Professor Anthony Perl comments on options to fill the service gap left by end of Greyhound bus service
Professor Anthony Perl has been quoted in a news story on possible ways to fill the service gap that the withdrawal of the Greyhound bus company from Western Canada has left.
Anthony Perl, a professor of urban studies and political science at Simon Fraser University, thinks B.C. should look to “micro-models” like community co-operatives, which could operate smaller vehicles and provide flexible employment to locals.
Big companies like Greyhound can’t operate anything other than large buses, and if they’re not full that’s a problem. But, pointing to examples in Israel, Perl said a non-profit co-operative could be successful in linking small towns together.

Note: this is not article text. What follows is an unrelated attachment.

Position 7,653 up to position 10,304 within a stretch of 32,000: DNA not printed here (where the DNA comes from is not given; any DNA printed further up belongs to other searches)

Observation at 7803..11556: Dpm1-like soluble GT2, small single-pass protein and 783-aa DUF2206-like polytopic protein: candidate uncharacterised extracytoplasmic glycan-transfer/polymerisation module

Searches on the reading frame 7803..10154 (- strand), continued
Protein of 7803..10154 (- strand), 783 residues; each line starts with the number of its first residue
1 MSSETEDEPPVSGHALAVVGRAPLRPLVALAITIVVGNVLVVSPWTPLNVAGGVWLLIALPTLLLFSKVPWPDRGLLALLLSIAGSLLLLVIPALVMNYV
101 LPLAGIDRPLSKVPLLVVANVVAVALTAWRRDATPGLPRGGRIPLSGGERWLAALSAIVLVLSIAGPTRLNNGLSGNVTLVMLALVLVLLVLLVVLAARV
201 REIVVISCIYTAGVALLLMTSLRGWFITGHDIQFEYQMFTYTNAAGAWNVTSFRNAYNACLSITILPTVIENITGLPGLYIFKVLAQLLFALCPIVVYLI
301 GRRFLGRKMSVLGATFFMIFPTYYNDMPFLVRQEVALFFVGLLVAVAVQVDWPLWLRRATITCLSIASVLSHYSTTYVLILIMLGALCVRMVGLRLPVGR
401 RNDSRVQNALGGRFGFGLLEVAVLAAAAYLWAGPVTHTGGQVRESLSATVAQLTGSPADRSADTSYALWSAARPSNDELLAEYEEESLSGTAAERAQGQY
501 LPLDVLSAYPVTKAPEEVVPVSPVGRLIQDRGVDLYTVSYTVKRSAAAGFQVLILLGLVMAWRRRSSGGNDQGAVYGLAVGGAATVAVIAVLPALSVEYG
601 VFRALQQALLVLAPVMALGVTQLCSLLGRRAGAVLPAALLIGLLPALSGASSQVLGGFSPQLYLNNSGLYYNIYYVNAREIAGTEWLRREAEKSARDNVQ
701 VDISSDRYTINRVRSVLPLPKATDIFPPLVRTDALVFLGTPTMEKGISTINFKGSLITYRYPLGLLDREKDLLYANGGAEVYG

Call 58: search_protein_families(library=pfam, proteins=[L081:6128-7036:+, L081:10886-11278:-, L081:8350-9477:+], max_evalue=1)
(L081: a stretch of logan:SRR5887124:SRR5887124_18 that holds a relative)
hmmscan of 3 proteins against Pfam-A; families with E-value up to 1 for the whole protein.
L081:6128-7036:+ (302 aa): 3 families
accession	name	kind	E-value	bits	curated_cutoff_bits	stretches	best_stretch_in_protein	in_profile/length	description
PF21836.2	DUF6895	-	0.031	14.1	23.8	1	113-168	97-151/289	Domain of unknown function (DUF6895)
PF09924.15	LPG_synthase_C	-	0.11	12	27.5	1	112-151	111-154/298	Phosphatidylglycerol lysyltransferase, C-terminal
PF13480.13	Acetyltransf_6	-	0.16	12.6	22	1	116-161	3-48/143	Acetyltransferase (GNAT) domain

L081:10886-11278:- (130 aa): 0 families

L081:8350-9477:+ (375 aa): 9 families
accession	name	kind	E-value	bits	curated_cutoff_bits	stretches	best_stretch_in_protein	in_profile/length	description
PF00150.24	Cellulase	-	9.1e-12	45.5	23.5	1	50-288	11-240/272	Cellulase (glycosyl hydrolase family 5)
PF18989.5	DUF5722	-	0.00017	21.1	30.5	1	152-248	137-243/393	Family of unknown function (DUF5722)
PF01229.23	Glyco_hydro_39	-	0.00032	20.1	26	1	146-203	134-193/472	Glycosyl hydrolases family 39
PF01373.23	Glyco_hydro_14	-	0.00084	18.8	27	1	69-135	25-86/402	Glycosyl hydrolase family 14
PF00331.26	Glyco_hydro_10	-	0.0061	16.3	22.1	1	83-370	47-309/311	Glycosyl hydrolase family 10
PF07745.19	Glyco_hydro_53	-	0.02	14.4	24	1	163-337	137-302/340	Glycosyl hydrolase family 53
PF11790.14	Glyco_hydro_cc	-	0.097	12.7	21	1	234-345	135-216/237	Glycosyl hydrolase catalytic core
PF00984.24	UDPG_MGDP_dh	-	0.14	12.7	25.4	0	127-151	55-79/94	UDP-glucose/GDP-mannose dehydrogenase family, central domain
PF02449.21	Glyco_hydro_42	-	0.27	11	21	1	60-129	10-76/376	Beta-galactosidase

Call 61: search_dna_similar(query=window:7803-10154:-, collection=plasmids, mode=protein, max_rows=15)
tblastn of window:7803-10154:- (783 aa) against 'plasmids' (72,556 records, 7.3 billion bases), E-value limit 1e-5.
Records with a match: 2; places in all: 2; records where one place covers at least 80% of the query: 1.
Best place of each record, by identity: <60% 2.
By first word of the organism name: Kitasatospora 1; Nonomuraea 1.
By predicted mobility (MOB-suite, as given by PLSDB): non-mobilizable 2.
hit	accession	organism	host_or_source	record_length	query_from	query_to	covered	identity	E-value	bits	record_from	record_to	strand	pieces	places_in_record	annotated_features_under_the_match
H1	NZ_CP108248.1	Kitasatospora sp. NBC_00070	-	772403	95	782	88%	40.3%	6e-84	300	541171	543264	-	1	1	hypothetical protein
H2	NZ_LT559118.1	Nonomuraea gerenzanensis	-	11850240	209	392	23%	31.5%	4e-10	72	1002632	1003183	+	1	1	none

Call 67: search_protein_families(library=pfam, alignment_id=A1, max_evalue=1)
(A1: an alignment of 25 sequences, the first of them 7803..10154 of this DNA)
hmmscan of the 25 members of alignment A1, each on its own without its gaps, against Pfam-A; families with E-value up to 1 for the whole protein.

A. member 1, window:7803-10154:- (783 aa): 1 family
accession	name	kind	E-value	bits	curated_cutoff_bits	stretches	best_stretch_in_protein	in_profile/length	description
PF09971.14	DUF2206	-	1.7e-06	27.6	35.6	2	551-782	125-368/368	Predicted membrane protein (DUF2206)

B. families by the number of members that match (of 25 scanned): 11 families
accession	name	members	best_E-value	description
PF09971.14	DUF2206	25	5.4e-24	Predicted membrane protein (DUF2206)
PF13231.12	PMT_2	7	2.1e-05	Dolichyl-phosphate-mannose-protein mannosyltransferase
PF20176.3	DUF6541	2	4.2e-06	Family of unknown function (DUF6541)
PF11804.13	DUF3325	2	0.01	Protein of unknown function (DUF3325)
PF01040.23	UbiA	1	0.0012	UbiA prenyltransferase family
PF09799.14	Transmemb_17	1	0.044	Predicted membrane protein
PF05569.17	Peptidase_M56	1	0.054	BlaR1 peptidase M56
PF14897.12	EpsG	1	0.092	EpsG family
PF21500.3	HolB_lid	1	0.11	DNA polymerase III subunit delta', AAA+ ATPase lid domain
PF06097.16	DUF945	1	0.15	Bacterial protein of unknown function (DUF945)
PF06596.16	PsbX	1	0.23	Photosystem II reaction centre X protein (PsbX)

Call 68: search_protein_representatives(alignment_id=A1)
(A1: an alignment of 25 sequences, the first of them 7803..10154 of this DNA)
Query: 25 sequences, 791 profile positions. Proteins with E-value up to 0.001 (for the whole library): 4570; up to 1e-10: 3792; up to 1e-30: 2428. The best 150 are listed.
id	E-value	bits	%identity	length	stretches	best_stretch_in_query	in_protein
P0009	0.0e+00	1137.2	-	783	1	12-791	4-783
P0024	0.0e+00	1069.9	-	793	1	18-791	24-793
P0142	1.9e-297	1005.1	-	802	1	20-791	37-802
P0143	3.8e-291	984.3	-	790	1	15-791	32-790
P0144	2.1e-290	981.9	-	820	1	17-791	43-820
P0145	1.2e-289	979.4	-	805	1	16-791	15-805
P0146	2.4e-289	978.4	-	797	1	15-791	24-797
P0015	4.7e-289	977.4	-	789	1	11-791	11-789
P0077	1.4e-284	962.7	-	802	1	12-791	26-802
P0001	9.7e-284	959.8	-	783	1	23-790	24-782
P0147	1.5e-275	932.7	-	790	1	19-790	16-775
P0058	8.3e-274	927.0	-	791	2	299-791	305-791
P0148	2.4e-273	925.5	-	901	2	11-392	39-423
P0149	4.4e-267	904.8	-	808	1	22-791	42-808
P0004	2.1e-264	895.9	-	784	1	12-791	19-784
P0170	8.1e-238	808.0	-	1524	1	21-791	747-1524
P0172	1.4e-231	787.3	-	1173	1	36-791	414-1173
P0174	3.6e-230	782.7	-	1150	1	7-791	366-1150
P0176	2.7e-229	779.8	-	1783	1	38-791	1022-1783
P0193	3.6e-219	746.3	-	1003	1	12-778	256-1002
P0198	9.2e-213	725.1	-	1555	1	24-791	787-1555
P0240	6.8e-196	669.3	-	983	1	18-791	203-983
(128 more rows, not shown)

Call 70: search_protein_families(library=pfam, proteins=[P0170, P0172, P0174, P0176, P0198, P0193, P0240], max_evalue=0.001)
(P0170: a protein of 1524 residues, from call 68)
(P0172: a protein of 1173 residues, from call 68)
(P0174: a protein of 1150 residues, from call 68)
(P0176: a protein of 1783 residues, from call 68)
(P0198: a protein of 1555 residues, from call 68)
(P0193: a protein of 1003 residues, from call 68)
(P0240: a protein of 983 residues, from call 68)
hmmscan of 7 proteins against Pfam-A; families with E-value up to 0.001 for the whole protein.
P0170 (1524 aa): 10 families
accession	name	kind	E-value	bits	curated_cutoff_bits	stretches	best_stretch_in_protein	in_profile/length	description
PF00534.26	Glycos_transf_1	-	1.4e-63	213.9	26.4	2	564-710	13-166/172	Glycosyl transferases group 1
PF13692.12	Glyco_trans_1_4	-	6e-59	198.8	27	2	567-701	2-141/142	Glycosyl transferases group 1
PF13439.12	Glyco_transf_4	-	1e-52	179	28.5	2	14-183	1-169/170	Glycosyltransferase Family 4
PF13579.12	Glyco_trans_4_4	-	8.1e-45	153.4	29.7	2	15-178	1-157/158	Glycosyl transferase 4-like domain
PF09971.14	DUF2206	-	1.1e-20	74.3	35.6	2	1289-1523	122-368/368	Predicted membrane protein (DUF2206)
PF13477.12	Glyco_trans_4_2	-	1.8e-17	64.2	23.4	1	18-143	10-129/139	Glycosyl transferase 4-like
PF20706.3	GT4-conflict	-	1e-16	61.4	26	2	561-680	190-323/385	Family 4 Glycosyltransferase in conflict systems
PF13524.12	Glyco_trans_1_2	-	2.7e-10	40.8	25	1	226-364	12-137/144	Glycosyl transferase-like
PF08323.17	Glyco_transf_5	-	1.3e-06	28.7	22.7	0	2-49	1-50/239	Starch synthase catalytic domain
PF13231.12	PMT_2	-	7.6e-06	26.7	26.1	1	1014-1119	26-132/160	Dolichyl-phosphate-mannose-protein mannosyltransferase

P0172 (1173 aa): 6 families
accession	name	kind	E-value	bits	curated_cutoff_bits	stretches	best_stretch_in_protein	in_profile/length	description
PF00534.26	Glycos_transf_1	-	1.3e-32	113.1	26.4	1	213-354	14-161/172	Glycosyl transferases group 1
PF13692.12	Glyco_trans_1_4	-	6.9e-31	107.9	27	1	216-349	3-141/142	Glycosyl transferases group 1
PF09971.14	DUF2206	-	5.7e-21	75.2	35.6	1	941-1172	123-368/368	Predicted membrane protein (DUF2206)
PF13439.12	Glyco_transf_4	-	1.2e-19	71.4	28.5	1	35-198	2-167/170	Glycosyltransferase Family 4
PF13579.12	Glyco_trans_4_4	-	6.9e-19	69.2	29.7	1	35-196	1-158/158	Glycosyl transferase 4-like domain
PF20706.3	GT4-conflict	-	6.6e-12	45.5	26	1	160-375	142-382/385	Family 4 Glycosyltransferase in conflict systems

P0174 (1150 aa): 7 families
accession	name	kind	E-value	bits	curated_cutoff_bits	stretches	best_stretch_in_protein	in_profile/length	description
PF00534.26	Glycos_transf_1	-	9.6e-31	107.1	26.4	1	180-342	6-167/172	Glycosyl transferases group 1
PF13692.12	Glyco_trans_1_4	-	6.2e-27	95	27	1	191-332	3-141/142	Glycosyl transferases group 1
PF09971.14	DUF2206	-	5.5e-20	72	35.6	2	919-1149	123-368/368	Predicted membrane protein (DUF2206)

Perl also thinks the province could use regulation to mandate that operators of profitable tourist or urban bus services also serve more remote areas of the province. That could also be a model for allowing ridehailing companies like Uber and Lyft to operate in the province.
“I think there should be incentives and maybe even requirements to ensure that if some company come in, that they shouldn’t just be allowed to operate only in Vancouver,” Perl said.
“They should also be required to set up shop in places that have been left without public transport options.”
The rest of the story can be read here.